The Savior loves all people and desires their salvation. Yet millions of people have died without having any opportunity to hear the message of the restored gospel of Jesus Christ or receive saving ordinances. Through His loving grace and mercy the Lord makes salvation possible for everyone who did not have the opportunity to receive, understand, and obey the gospel during their mortal lives. The gospel is preached to those deceased people in the spirit world. Members of the Church on earth perform the saving ordinances in behalf of their deceased ancestors and others. Deceased persons living in the spirit world have the opportunity to accept or reject the gospel and the ordinances performed in their behalf.
For this reason, Church members search for information about their ancestors. They complete pedigree charts and family group records and submit the names of deceased relatives who need to have saving ordinances performed on their behalf in sacred temples, This is family history work. Worthy members ages 12 and over, including new members, may receive from their bishop a recommend to perform baptisms for the dead. (p. 86)
Those who have repented of their sins and received the ordinances of the gosepl and kept the associated covenants will be cleansed by the Atonement of Christ. They will receive exaltation in the highest kingdom, also known as the celestial kingdom. They will live in God’s presence, become like Him, and receive a fullness of joy. (p. 53)
* Exaltation: Eternal life in God’s presence; to become like our Father in Heaven and live in His presence. The greatest of all the gifts of God. Exaltation comes through the Atonement of Christ and through obedience to all the laws and ordinances of the gospel. (p. 58)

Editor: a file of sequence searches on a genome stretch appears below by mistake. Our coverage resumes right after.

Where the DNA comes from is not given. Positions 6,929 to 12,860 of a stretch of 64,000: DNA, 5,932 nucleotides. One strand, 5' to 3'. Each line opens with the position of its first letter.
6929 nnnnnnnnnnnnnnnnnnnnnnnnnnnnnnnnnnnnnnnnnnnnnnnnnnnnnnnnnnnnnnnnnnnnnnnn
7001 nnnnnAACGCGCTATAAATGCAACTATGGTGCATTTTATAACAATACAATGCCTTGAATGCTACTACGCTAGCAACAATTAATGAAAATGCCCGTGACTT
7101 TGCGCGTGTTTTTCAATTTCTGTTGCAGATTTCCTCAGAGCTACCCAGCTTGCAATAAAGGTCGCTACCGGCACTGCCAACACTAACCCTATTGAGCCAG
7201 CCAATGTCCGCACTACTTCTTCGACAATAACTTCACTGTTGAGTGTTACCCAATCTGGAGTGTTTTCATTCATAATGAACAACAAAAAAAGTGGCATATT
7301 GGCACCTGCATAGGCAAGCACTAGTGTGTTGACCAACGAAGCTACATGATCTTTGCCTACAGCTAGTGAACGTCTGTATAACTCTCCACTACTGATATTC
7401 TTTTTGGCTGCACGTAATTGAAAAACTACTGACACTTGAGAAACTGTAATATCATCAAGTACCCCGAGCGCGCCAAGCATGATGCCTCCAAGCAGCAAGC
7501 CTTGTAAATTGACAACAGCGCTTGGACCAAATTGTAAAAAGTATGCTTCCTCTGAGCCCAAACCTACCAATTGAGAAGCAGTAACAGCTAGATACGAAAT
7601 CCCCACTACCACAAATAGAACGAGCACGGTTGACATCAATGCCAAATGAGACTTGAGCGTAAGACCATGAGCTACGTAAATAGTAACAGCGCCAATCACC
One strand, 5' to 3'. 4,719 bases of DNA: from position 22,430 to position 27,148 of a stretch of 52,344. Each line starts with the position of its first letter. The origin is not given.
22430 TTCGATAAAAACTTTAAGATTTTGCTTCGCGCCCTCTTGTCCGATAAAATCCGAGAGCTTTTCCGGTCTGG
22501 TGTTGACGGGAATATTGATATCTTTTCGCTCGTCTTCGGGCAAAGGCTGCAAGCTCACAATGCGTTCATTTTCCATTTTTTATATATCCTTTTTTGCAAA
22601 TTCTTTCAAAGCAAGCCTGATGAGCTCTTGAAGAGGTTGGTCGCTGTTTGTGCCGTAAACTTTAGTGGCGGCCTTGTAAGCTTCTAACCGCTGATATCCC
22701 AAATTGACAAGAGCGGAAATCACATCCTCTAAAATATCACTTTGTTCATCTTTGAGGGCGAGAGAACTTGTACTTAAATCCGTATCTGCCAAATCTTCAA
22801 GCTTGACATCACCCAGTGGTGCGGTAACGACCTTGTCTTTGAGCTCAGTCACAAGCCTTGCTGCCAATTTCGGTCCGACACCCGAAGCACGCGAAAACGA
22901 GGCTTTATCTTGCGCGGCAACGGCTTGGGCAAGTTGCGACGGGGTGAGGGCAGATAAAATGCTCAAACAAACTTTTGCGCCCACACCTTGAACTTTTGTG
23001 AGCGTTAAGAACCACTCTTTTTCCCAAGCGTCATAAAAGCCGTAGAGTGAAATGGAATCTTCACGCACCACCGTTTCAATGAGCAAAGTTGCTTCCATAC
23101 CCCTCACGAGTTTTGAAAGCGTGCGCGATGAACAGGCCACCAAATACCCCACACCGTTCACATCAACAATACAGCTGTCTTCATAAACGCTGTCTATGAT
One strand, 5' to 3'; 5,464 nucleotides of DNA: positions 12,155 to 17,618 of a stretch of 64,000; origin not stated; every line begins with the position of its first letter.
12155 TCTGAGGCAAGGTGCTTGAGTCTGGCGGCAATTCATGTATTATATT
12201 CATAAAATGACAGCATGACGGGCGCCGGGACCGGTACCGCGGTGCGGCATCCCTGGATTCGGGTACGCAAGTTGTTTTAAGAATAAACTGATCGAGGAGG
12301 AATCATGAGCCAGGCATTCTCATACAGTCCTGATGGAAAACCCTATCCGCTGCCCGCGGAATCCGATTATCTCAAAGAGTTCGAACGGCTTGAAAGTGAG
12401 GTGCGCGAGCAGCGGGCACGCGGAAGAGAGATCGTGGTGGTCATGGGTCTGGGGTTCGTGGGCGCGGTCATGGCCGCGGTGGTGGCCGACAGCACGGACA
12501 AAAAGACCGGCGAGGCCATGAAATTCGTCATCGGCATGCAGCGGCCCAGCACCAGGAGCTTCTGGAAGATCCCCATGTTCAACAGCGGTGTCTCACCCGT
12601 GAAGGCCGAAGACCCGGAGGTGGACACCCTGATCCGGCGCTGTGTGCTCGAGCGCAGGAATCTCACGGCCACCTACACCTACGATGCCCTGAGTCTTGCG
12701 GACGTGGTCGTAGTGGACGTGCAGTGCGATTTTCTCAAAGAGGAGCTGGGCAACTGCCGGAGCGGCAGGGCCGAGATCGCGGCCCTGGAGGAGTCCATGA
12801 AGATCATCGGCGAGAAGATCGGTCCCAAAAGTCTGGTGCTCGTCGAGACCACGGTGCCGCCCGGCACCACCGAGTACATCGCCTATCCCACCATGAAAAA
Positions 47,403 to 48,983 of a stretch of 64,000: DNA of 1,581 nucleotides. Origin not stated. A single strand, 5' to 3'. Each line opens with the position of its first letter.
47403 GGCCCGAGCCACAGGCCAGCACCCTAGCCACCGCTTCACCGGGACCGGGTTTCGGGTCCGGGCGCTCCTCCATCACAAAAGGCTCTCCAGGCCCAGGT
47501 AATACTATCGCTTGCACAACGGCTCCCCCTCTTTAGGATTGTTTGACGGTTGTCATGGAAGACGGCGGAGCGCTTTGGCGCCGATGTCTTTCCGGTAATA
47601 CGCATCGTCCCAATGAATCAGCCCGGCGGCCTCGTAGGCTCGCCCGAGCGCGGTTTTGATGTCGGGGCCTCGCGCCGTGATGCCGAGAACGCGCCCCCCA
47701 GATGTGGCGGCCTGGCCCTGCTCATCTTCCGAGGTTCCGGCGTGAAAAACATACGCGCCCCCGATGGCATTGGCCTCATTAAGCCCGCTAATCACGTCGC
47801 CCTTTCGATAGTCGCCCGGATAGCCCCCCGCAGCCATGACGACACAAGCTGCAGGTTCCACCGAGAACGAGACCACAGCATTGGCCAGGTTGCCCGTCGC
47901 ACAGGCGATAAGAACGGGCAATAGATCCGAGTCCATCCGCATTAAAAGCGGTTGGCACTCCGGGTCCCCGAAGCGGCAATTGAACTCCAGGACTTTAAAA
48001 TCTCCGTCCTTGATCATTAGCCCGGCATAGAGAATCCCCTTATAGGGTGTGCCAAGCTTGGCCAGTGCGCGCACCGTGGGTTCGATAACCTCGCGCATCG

So much for the “secret” doctrines.
Beyond that, Feldman appears to commit a version of the Pauline Kael fallacy (“How could Nixon have won? Nobody I know voted for him!”). He assumes LDS secrecy, probably because he — unlike literally millions and millions of people worldwide — has never actually had the missionary discussions, and he probably doesn’t know anyone who has, so he just doesn’t know what LDS missionaries actually teach. He takes the one area of LDS sacred ritual, the temple, and attempts to conflate it — without any real evidence or justification — into a general Mormon tendency towards secrecy. His unsupported (and unsupportable) thesis drives his article, when instead he should have done actual research first and spared himself some embarrassment.
I would recommend that Feldman pick up Preach My Gospel (or download the PDF version) as well as this year’s LDS Relief Society/Priesthood Study Guide, Teachings of the Presidents of the Church: Joseph Smith (also available on-line), and read them both. Then maybe he’ll be a bit more qualified to talk about LDS doctrine and its public availability. ..bruce..